What is hyphen-21 ?
Hyphen-21 is a UK charity. It was set up in 1994. Its aim : to articulate and advocate for the qualities, skills and conditions required for helping people in emotional or other kind of difficulty, particularly people on the edges and outskirts of society.
How the charity began
It was formed at the suggestion of Phyllida Parsloe, then Professor of Social Work at the University of Bristol. She proposed it as an independent voice for a principled “social work” stand-point, in response to different events and developments in our fractured society, as these occurred. Through the consistency of its responses, offered over time, it would aim to establish and clarify, and win authority for, its stand-point and approach. Abstract statements of aim or intent, or codes of conduct set out in absolute terms, would be insufficient.
The Underlying Questions
The implications of this approach seemed more general and more important than the status or purpose of the particular profession of social work. Can relationship of its own be healing ? Are skills required in that process ? If so, what skills ? Are they innate, or can they be taught, developed, improved, through training and practice ? And does empathy play a part in this ? We say that word, and perhaps yearn for it, but what really is empathy ? Is it powerful ? But how so ? And is it material ? What helps empathy be effective, a positive force ? What hinders it ?
The Charity’s Title
The above is just a list of questions. But of course, the small circle of people responsible for setting up the charity had some of their own answers and saw a prioritising of empathy, for instance, not just as necessary to a healing relationship, but as central to any healthy community. The charity’s very title derives from that notion – the hyphen is a between construction. I and you others, or other, create it, or arrive at it, together. It connects us and makes something new. For “Hyphen-21” is actually a reference to a book by the late Martin Buber called “I and Thou.” Throughout that book, he posits two necessary human positions and forms of relationship, like the two poles of one planet ; he names them “I – It” and “I – Thou.” It is the hyphen between I and Thou with which this charity is chiefly concerned, as being the more central and difficult and the more grievously under threat in our time. (The number “21” in our title refers of course to the present century). Truth must be served and told on the hyphen between I and Thou. The lie and puerile slogan are only possible on the hyphen between I and It.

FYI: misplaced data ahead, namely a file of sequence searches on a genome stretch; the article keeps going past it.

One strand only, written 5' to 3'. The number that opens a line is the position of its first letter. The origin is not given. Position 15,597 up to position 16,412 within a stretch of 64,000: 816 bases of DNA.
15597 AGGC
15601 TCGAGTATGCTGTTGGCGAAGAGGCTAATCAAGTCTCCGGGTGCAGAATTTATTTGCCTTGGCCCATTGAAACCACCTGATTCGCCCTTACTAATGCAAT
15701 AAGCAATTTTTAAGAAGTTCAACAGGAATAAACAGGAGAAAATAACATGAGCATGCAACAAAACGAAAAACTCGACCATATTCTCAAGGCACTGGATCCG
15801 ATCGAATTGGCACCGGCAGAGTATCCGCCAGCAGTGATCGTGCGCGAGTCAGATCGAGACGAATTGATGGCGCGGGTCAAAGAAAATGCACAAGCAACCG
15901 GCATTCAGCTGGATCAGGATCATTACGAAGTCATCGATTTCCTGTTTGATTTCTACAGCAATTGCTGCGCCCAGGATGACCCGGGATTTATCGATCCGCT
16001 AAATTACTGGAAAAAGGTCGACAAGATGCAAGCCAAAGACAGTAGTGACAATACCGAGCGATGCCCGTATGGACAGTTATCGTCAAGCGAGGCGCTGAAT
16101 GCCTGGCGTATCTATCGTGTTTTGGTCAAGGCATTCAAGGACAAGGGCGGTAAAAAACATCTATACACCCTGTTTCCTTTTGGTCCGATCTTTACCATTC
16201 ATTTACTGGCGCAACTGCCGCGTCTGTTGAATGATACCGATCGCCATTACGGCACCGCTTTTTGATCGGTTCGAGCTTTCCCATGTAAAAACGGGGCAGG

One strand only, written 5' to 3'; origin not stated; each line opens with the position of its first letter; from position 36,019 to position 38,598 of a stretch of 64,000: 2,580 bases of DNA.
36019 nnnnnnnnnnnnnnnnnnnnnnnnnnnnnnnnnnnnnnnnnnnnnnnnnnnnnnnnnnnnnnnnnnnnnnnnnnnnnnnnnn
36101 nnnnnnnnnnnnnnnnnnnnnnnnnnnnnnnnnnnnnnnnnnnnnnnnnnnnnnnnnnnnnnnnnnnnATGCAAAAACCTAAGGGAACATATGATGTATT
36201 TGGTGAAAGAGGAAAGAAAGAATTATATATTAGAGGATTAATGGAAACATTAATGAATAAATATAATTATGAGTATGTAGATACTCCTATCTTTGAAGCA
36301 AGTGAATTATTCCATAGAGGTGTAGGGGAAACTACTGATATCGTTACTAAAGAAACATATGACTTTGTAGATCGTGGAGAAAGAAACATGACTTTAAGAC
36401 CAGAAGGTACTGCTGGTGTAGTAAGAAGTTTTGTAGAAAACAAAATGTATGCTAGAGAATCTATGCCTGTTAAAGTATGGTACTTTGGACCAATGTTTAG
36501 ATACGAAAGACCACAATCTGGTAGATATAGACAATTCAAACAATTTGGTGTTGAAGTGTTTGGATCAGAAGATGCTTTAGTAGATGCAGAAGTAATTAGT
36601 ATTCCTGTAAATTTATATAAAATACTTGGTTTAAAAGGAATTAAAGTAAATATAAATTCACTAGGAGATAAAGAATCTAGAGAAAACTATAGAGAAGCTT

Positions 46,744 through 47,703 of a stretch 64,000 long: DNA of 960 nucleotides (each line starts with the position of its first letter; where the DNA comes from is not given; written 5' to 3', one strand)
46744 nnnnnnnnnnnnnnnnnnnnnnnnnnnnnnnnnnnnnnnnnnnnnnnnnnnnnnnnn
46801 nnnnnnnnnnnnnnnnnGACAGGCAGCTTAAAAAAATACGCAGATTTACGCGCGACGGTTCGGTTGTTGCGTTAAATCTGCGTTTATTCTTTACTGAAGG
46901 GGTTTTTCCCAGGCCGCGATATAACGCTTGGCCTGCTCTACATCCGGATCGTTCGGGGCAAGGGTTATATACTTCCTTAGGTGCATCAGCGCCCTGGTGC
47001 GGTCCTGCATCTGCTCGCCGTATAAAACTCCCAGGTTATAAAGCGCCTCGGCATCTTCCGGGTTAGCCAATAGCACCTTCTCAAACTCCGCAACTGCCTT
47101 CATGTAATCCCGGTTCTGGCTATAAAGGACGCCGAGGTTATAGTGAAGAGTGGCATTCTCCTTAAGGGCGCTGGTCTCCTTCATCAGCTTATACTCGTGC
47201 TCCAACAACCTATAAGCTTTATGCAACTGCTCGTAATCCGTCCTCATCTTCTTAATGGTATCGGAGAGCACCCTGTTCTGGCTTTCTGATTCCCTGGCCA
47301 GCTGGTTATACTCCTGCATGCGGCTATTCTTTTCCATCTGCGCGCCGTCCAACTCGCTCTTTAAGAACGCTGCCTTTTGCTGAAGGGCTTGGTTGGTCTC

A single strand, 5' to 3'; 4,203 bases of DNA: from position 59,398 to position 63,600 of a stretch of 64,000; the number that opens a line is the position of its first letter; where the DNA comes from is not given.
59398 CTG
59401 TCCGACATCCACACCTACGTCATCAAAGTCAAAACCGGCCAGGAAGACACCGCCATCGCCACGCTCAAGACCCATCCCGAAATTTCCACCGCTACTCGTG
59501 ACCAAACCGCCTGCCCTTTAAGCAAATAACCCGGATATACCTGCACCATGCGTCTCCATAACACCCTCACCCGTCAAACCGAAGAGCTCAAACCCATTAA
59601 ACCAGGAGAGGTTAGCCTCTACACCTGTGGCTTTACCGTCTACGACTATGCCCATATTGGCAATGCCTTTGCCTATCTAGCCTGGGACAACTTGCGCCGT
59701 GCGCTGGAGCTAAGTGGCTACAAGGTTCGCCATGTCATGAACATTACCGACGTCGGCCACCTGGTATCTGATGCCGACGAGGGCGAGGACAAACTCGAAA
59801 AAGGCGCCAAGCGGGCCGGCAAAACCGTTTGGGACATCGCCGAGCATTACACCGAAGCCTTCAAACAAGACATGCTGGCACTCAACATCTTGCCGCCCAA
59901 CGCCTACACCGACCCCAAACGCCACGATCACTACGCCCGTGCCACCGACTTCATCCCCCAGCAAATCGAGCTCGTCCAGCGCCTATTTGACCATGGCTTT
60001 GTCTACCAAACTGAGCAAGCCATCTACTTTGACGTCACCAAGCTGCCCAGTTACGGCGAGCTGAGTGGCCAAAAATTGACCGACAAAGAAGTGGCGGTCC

The charity’s founders never conceived of it as an agency that would actually own or run anything, as such. Instead, it would seek to do its work by highlighting particular initiatives associated with good practice, excellence of approach. Let these make the case and do the real talking. The charity would identify, stand for, promote, seek to support.
And thereby, we hoped, it might help in some tiny way to shift priorities, from the quantitative to the qualitative, from the Me ‘n Mine to the Us and Ours, from the left hand side of the brain to the right, from the rigid to the flexible, from the increasingly regressive and oppressive to the increasingly creative.